Coronavirus round-up, defaults nearing - Capital Economics
Africa Economics

Coronavirus round-up, defaults nearing

Africa Economics Weekly
Written by Virag Forizs

The coronavirus continued to ripple through Sub-Saharan Africa this week, with policymakers ramping up containment measures. But there are reasons to think that severe restrictions will be less effective in the region than elsewhere. Meanwhile, growing pressure on public finances is pushing sovereigns ever closer to debt restructuring.

Coronavirus: latest on cases & containment

This week the tally of coronavirus cases in Sub-Saharan Africa continued to increase, with some policymakers tightening restrictions further. But there are reasons to think that lockdown measures will be less effective in the region than elsewhere.

East African governments ramped up their containment efforts this week. The authorities in Kenya banned travel to and from Covid-19 hotspots in the country, including the capital Nairobi. And Ethiopia announced a state of emergency.

But implementing the widely-used policies to combat the pandemic (lockdowns, social distancing and contact tracing) can be more problematic in Africa than elsewhere. Households are larger, cramming more people together, with limited access to sanitation. And large informal sectors mean that workers have no savings to cope with enforced idleness. Zimbabwe’s relaxation of its lockdown measures is a testament to this point.

Support from cash-strapped governments has so far been scant, and there is limited scope for large fiscal stimulus as seen elsewhere. The consequence is that even with containment measures in place, the risk of failing to stem the spread of the virus is larger, bringing the possibility of larger social costs and more protracted economic damage.

Sovereigns sliding towards default

As the outbreak intensifies in Sub-Saharan Africa, the pressure on fragile public finances is increasing, and so is the likelihood of a wave of debt restructurings sweeping the region.

Seychelles and Zambia already seem to be moving in that direction. The decision by a major copper producer to shut its Zambian operations (which account for about 14% of the country’s total copper output) this quarter due to the coronavirus will only deepen the hole in the government’s pockets and hasten the move to default.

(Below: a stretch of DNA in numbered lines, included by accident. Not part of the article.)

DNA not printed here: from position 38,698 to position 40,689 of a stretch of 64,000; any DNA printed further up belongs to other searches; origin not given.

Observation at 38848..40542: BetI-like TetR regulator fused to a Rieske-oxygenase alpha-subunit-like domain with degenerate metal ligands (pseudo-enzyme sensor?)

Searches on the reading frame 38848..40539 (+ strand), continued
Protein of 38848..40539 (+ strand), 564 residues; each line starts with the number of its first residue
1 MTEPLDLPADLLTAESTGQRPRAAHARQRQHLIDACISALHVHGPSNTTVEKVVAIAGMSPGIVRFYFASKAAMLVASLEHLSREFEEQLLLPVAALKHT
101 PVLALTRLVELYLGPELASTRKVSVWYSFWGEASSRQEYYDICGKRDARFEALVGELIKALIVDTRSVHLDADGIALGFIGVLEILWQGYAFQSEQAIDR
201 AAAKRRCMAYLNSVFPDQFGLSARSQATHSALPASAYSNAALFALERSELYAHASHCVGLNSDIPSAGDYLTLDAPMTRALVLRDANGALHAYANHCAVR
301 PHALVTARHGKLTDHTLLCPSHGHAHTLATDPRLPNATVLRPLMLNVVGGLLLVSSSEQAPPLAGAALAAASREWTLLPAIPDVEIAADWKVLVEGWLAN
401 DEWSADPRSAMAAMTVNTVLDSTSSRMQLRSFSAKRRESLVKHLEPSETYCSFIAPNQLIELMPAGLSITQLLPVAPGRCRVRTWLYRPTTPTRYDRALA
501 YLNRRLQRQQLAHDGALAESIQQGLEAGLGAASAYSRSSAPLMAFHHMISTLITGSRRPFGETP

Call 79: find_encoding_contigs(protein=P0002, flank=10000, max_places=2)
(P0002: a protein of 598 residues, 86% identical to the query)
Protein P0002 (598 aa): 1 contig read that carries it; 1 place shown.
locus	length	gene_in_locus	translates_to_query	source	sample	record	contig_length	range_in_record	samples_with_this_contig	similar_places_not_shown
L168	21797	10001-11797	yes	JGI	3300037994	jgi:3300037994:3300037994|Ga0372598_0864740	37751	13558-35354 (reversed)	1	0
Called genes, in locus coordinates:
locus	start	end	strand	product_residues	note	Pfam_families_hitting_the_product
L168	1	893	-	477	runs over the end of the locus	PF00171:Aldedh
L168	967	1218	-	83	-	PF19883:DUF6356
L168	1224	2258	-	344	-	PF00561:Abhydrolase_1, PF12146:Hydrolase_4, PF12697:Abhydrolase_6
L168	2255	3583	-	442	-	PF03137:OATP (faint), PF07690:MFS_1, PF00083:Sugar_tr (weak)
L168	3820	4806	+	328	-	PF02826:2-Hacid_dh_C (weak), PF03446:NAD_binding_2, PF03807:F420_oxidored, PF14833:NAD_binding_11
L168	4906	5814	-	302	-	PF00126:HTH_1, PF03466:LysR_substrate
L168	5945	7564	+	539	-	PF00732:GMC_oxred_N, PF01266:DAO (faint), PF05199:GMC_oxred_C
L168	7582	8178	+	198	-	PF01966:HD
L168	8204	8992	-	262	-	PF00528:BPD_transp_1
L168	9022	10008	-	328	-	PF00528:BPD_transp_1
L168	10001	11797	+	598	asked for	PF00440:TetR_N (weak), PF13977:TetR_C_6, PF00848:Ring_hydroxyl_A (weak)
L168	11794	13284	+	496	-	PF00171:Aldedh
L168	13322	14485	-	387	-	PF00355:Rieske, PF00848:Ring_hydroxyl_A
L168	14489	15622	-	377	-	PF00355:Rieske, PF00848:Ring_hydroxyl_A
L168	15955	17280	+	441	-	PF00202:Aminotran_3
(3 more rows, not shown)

Ethiopia and Angola are at the highest risk of following suit. Their central banks’ FX reserves are insufficient to meet external financing requirements – the foreign capital flows needed to roll over maturing external debt and to finance the current account deficit over the next year.

The list of countries at high risk of debt distress is long, and the calls for external assistance are getting louder. Nigeria has asked for a moratorium on debt payments to multilateral and bilateral lenders (although not Eurobond holders). But there is a growing movement supporting a comprehensive deal to restructure public and private debt across the region. Prominent Africans and NGOs joined African finance ministers’ earlier appeal this week.

No sugarcoating from the SARB

Elsewhere, given the likely disruption from the coronavirus, it didn’t come as a surprise that the South African Reserve Bank flagged that it now expects GDP to fall by 2-4% this year. Our forecast is at the lower end of that spectrum (-4%) on the basis that the lockdown will deal a severe blow to an economy that was already in recession before the pandemic hit. Indeed, low profile indicators suggest that activity has plummeted and, if the lockdown were to be extended, the economic picture would look even worse.

The week ahead

Figures out on Wednesday are likely to show that inflation in Nigeria picked up from 12.2% y/y in February to 12.5% y/y in March, but this won’t prevent policymakers from continuing their easing cycle. February retail sales figures for South Africa were due to be published next week, but South Africa’s statistics agency postponed this month’s data releases due to the country’s lockdown.